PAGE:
By Martin Lariviere
For those of us who do a lot of on-line shopping, one of the advantages is not paying sales tax. In the US, on-line and catalog retailers are not obliged to collect local sales tax as long as they do not have a meaningful presence in the state. Thus, if you buy an iPod from Apple’s (AAPL) website, you pay sales tax if there is an Apple store in your state but do not if you live in a state free of Jobsian retailing. Not too surprisingly, the growth of on-line retailing has caused to many states to try to get what they see as their due. This usually reduces basically to picking a fight with Amazon (AMZN), the biggest on-line seller. (See here for a recent Economist article on Amazon’s current battle with California.)
While Amazon clearly benefits from allowing its customers to lower their total costs without cutting in to its own margin, a Wall Street Journal article suggests it might actually benefit from giving up its sales tax fight because that would lead to a more sensible distribution network (When the Levy Policy Breaks at Amazon, Jul 26).
The common thinking is that Amazon’s tax-free sales give it as much as a 10% pricing advantage in high sales-tax states such as California and Illinois. Credit Suisse estimates the company would lose 2.7% of its North American sales, which were $18 billion in 2010, if Congress passed far-reaching federal online sales-tax-collection legislation.
But collecting sales taxes nationwide could have benefits. Amazon places many of its warehouses outside high-population states and away from major urban areas. Analysts believe it does this to avoid establishing a business presence that would force it to collect taxes in a state. One warehouse in Nevada, for example, by the California border, serves the Golden State.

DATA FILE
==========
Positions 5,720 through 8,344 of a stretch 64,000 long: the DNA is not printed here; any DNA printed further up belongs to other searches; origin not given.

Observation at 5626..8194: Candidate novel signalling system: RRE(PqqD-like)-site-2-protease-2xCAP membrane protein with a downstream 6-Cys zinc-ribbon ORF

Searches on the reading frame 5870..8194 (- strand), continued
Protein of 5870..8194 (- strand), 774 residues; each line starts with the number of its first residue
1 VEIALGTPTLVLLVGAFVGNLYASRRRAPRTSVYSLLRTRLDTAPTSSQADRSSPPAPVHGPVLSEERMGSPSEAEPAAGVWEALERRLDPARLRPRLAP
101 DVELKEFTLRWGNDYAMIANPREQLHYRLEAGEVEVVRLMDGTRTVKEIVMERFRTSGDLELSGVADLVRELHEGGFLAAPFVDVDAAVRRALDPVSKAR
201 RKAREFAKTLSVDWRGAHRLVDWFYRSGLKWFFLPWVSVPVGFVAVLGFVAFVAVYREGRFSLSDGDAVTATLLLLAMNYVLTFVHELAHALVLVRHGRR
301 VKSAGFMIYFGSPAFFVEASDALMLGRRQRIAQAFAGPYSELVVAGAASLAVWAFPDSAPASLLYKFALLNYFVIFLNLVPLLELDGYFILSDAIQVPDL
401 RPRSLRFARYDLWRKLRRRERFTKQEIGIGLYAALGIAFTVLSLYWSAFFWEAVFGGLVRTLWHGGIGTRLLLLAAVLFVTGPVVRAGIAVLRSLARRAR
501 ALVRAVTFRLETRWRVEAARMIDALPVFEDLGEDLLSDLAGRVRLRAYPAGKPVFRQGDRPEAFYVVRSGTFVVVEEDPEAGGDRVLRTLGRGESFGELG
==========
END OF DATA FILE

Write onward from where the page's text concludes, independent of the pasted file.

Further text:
If it starts collecting sales taxes, Amazon could build warehouses in or just outside major cities. The result: potentially lower shipping time and costs. That is important for a company that had operating margins of just 3.3% in the year’s first quarter. It may also allow the company to pursue other opportunities, like a textbook-rental-by-mail service.
This is an interesting take on how sales tax affects Amazon, but I am a little dubious about how much they would redo their operations if there were a shift in their responsibility to collect sales tax. First, there are many large markets that can be served well from across state lines. Chicago is the prime example here. The Loop is just not that far away from either Indiana or Wisconsin. Admittedly, Southern California or Houston that may be a different story, but shipping to them in two days from a neighboring state shouldn’t be too hard.
That gets to the second point: How big is the market for premium delivery? That is, how many people really need stuff delivered the same day as they order it? If that market is large, then more locally focused distribution may be worth something. But I am just not convinced that many people need to get that shirt or book this afternoon — or at least need it bad enough to pay a premium for it. This is even more so as some of Amazon’s bread-and-butter categories (books and other media) go digital.
There is one service that Amazon has offered that would require more local presence to really pull off. That is AmazonTote, which basically puts customers on a schedule. Delivery would be free but would always come on the same day. That is, whatever you ordered this week would be delivered on Tuesday. Back in January, the Seattle Times was reporting that Amazon was looking to expand the program. However, Amazon’s website now says it closed in March. In a lot of ways, this is a program that makes some sense in terms of locking in customers and it could pay off in areas with dense populations. That is certainly something that could make it worth giving up the tax fight.